In the use of the masaging device of this invention, it is important that the balls 12 and 14 be freely rotatable in all directios at all times, whether in the normal uncompressed state or in the compressed state during use. As can be seen from a comparison of FIGS. 4 and 5, the normal state o each ball 12 and 14 is in the spherical uncompressed condition so that it may be rolled on a surface S such as the floor or a wall or the back of a chair or any other simlar relatively rigid surface. During such rolling, with one portion of each of the balls in contact with such surfce S and the other side of the balls in contact with a body surface B, such as a person's back or other part of the body, the balls 12 and 14 may be moved back and forth in any direction without any compression and they will freely rotate in each of the openings 15 and 18, respectively. Such type of minimal contact with the surface B of the user may provide a minimal stimulation or masaging action even without any compression of the balls 12 and 14. If the side extensions 10c are used, the tapered end portions 10c of the carrier A allow for a contoured movement to adjust to various parts of the body of the user during the rolling action of the balls over the person's body.
When it is desired to apply a more vigorous massaging on the person's body, the user presses his or her body against the balls 12 so s to compress the balls 12 against the relatively rigi-d surface S as shown in FIG. 5. The balls 12 are thus coressed gradually towards a flattened, elliptical or an egg shape as shown in FIG. 5. It is to be noted that the balls 12 are spaced sufficiently from the nex adjacent balls 12 wh.en in the uncompressed condition so that each ball 12 may be compressed to some extent before contacting the adjacent balls 12; however, such .ontact, if any, should not create frictional resistace that would prevent rotation of the balls 12 in the compressed condition. Such compression and rotation f the balls in the compressed state produces a much greater massaging effect than when the balls are in the uncom-ressed state, while at the same time providing yieldabilit on the surface B of the user's body so that that there is a massaging action more nearly like the hands of a prson rather than the non-yieldability of a hard non-oompressible ball. The balls 14 are similarly positioned relative to eaoh other.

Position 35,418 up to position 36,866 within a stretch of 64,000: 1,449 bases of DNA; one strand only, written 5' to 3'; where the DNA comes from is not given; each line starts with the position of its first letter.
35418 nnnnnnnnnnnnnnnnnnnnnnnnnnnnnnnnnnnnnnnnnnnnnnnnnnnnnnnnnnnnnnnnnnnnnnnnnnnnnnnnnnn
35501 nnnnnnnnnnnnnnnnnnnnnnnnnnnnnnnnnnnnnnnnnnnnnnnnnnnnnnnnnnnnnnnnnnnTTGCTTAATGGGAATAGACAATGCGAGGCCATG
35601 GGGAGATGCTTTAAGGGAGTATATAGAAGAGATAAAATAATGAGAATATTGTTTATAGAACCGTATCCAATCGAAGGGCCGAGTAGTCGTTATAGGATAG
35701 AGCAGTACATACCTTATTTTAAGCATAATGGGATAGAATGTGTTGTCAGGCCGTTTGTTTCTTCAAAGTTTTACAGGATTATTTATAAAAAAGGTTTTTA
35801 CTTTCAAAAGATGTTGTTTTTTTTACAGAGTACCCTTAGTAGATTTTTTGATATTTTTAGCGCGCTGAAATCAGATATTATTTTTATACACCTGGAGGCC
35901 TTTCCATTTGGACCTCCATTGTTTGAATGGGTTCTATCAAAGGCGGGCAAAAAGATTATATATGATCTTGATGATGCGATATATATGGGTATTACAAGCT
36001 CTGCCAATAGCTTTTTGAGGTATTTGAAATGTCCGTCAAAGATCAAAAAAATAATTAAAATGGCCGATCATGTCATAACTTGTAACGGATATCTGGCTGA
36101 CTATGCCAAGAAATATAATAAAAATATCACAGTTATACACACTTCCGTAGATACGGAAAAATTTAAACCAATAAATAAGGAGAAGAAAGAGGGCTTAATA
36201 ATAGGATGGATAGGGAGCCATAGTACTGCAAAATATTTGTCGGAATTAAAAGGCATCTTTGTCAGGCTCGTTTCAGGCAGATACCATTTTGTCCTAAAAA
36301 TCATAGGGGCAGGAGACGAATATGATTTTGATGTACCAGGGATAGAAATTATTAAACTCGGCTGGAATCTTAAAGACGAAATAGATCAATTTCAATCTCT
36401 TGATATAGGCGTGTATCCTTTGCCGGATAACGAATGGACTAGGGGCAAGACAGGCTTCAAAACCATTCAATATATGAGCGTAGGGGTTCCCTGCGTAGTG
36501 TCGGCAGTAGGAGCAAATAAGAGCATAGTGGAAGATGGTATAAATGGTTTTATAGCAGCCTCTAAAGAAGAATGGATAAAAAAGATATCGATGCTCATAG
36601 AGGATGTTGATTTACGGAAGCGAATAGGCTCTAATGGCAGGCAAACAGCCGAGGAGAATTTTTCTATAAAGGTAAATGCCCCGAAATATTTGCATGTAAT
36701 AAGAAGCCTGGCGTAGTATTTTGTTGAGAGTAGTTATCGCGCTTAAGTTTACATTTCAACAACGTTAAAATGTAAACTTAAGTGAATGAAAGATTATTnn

Upon release of the compressive force between the body surface B and the rlatively rigid surface S, the balls 12 and 14, because of their elasticity, return to their normal uncompressed condition shown in FIG. 4. Thus, the use of the massaging device of this invention may be repeated and applied to different parts of the user's body.
It can be appreciatd that the device of this invention is particularly adapted for use by an individual without assistance from a-other person and is especially adapted for massaging acton on the back by positioning the device on the floor svo that the person may lie in a supine position on the de ice so as to move relative to the devioe to thereby oreate the oompression and rotation of the balls, and the res,ltant massaging action on the user's back or other parts. The device may also be positioned on the back of a chair so that a person in a seated position may move nis back up and down, sideways, and diagonally relative to the device to obtain the massaging action.
If desired, the device may be positioned on a wall at the appropriate height for a user to rub his or her back against the balls 12 In addition to massaging the back, by placing the device on the floor, a person may massage his or her feet b- moving the bottom of each foot over the balls 12 which aplying a compressive force to the balls 12 with the foot.
The device of this nvention may be mechanically moved laterally, longitud.nally, or diagonally, that is, in all directions, relatie to the user's body with any known mechanical device, so that the person may remain stationary while the device is moved.
As previously noted, only the central portion of the massaging device may be ployed, thus eliminating the balls 14 and the side carrier extensions 10c.
The foregoing discloure and description of the invention are illustrativ and explanatory thereof, and various changes in the size, shape and materials, as well as in the details of the illustrated construction may be made without departing fro. the spirit of the invention.
Citations de brevets